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View Full Version : where to start for an automated snap to vertex script


cgbeige
12-13-2011, 12:34 AM
I'm looking at making a script that automatically constrains some meshes to the nearest vertex of a ground plane. I know this type of thing is slow to do with MEL/Maya commands but I'm not quite ready for Python API and C++ is out of the question for my newb-ass skills. I'm not looking to have this spelled out for me but I'm completely new to these type of "find nearest point" math scripts so any pointers would be appreciated.

LegoBlock
12-13-2011, 01:30 AM
I would check out the "closestPointOnMesh" node, it's simple to use.

Azrail
12-13-2011, 05:07 PM
If you need to snap exactly to the vertex of the ground plane or whatever you don't need the closestPointOnMesh or some other heavy intersection stuff. You can do it really simple like so:
Pseudo python code, but nesting/indent is important:

objVerts = list of object's vertex positions
grndVerts = list of ground's vertex positions

minDist = 1e12
for objv in objVerts:
targetPos = 0,0,0 - store the closest position here later
for grndv in grndVerts:
dist = distance between objv and grndv
if minDist > dist:
minDist = dist
targetPos = grndv - set to the current ground vertex position
move obj vertex to targetPos

cgbeige
12-13-2011, 05:10 PM
thanks - I'm pretty busy with other stuff so I won't be able to test this for a bit. Am I right in assuming that this type of thing is much faster done with API/plug-in calls than Maya commands?

Azrail
12-13-2011, 05:22 PM
Can't tell for sure, but if you are not going for a compiled (C++) command or node I guess no. I think python is equally fast (or must I say slow) when dealing with heavy geometry, and it doesn't matter if you use API or non-API calls. So after all it's a matter of style and what is more convenient for you to use. It's achievable trough all languages. I would only do it with python & API since there are much more and better vector/point/matrix operations, which are not available trough "pure" python or (God forbid) MEL. And you will need them once you reach the worldSpace/localSpace conversion.

cgbeige
12-14-2011, 03:36 AM
ok - thanks.

cgbeige
12-15-2011, 04:40 PM
If you need to snap exactly to the vertex of the ground plane or whatever you don't need the closestPointOnMesh or some other heavy intersection stuff. You can do it really simple like so:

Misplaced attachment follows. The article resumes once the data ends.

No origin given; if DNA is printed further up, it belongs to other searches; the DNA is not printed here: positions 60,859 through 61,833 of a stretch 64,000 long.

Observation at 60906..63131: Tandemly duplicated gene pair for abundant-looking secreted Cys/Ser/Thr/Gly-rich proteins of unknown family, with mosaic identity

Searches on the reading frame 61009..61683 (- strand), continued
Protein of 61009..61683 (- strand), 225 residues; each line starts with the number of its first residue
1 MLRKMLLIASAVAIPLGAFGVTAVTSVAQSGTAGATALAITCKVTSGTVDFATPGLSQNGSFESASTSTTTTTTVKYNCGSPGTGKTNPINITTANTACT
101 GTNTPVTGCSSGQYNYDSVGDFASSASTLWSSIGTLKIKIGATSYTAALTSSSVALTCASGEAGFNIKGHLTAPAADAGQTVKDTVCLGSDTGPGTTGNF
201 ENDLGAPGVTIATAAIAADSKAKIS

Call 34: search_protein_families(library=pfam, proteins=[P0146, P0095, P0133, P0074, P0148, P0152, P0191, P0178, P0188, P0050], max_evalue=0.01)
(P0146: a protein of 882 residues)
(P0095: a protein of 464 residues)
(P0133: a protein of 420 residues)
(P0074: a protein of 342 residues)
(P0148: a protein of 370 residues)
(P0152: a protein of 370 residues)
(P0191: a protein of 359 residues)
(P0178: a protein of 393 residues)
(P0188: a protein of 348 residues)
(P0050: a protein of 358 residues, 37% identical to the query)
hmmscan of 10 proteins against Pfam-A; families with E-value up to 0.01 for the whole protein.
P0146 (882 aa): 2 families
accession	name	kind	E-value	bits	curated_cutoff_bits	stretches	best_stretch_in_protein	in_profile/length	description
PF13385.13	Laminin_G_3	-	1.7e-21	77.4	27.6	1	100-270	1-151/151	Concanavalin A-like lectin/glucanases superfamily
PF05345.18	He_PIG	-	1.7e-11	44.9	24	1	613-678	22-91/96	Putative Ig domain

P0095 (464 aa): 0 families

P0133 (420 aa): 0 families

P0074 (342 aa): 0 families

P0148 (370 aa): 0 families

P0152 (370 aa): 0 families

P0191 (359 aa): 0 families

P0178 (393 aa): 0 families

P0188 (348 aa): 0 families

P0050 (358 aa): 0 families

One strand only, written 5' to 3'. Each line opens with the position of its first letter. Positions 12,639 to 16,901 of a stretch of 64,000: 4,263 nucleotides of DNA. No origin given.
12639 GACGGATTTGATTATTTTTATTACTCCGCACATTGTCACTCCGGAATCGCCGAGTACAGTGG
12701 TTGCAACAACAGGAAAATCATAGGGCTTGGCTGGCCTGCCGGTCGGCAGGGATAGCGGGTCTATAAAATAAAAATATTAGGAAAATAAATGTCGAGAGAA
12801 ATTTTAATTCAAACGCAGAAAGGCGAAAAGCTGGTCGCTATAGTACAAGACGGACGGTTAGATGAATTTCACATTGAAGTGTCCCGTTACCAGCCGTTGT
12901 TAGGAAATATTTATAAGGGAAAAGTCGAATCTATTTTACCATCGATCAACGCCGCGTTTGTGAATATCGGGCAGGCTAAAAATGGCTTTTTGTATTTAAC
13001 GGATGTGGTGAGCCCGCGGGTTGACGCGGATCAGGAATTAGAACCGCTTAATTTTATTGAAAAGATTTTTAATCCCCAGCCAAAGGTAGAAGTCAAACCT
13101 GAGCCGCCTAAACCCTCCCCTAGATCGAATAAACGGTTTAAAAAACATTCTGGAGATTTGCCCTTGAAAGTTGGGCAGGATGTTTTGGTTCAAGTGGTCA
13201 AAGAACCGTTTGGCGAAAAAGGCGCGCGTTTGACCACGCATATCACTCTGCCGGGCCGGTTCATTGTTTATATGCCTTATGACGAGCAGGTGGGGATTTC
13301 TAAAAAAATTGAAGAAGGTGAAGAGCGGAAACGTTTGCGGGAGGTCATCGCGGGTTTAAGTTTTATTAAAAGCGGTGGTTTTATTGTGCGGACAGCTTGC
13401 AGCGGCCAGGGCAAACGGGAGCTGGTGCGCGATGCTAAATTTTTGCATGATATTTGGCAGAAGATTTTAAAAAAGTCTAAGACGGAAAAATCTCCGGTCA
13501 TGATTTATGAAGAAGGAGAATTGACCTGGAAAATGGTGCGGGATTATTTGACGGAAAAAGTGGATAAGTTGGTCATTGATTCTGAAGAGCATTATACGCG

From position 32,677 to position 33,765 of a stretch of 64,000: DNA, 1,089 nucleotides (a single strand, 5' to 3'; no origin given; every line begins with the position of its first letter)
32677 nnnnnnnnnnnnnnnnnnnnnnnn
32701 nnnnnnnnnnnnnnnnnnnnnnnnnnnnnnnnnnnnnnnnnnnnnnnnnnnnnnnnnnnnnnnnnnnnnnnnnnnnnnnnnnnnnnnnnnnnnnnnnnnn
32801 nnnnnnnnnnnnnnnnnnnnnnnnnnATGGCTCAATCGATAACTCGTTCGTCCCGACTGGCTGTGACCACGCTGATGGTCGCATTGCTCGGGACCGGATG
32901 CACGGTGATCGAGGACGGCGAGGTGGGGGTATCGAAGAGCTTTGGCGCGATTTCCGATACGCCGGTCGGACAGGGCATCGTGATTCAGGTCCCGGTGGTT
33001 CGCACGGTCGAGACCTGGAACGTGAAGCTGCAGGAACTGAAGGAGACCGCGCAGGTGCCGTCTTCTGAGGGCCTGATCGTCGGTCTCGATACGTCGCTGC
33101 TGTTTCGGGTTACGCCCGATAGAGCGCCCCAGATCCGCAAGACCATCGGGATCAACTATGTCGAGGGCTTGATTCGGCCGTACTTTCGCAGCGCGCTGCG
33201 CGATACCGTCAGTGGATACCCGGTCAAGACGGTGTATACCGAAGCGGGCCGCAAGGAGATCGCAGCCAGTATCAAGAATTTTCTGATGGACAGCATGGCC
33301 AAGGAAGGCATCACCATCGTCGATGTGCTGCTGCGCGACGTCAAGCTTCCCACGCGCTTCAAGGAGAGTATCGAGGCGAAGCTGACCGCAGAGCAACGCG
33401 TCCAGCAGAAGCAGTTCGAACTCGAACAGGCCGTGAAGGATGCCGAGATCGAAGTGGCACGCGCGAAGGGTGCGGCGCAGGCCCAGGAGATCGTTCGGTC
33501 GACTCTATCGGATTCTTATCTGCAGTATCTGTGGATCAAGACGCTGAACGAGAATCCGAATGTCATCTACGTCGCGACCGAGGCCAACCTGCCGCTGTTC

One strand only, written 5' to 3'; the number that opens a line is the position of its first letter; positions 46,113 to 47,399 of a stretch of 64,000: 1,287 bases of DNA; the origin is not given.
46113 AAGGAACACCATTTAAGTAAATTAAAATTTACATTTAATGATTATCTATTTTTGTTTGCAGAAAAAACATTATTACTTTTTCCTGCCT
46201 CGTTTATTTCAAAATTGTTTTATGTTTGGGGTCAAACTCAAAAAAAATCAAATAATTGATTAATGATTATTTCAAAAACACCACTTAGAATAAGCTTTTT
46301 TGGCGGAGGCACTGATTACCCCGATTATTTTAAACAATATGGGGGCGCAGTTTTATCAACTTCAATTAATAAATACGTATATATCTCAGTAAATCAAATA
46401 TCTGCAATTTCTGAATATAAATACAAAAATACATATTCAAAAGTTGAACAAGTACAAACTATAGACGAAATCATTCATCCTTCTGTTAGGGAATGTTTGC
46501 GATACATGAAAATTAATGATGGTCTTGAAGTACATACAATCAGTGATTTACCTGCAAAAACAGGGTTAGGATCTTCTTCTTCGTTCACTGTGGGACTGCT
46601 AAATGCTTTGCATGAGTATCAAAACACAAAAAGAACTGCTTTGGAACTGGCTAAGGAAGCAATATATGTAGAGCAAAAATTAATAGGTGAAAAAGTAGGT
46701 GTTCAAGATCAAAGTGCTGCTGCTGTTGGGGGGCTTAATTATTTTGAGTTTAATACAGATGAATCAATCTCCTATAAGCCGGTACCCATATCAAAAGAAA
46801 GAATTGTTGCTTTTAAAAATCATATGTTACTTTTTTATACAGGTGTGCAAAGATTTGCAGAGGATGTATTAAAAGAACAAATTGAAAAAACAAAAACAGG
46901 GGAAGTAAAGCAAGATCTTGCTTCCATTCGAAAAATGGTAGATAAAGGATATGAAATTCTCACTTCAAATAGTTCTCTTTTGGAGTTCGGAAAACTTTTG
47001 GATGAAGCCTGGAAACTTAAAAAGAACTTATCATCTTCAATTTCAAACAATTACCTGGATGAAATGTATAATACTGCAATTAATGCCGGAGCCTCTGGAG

Pseudo python code, but nesting/indent is important:

objVerts = list of object's vertex positions
grndVerts = list of ground's vertex positions

minDist = 1e12
for objv in objVerts:
targetPos = 0,0,0 - store the closest position here later
for grndv in grndVerts:
dist = distance between objv and grndv
if minDist > dist:
minDist = dist
targetPos = grndv - set to the current ground vertex position
move obj vertex to targetPos


sorry - I'm trying to turn this into an actual command but since I don't really know Python yet, I am a little confused as to what to do with minDist = 1e12

Kriz
12-15-2011, 06:35 PM
I haven't looked through the entire thread, but it seems like Azrail is just setting minDist to a very large number.

If you are using a Python version < 3, you can use sys.maxint as the largest number:

import sys
sys.maxint

Azrail
12-15-2011, 07:54 PM
It's called scientific notation. 1e10 means 1 * 10^10 or 10 000 000 000. You don't have to do nothing with it, python 2.6 and mel both accept numbers in this format. Respectively 1e-10 means 1/10^10 or 0.00000000001. It's just a shorter way of writing really big or small numbers. By the way if you have played enough with numbers in maya you may already have noticed that really often a value of 0 is actually something like 8.2564687e-12 or something like it, which is a number very very close to zero.

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12-15-2011, 07:54 PM
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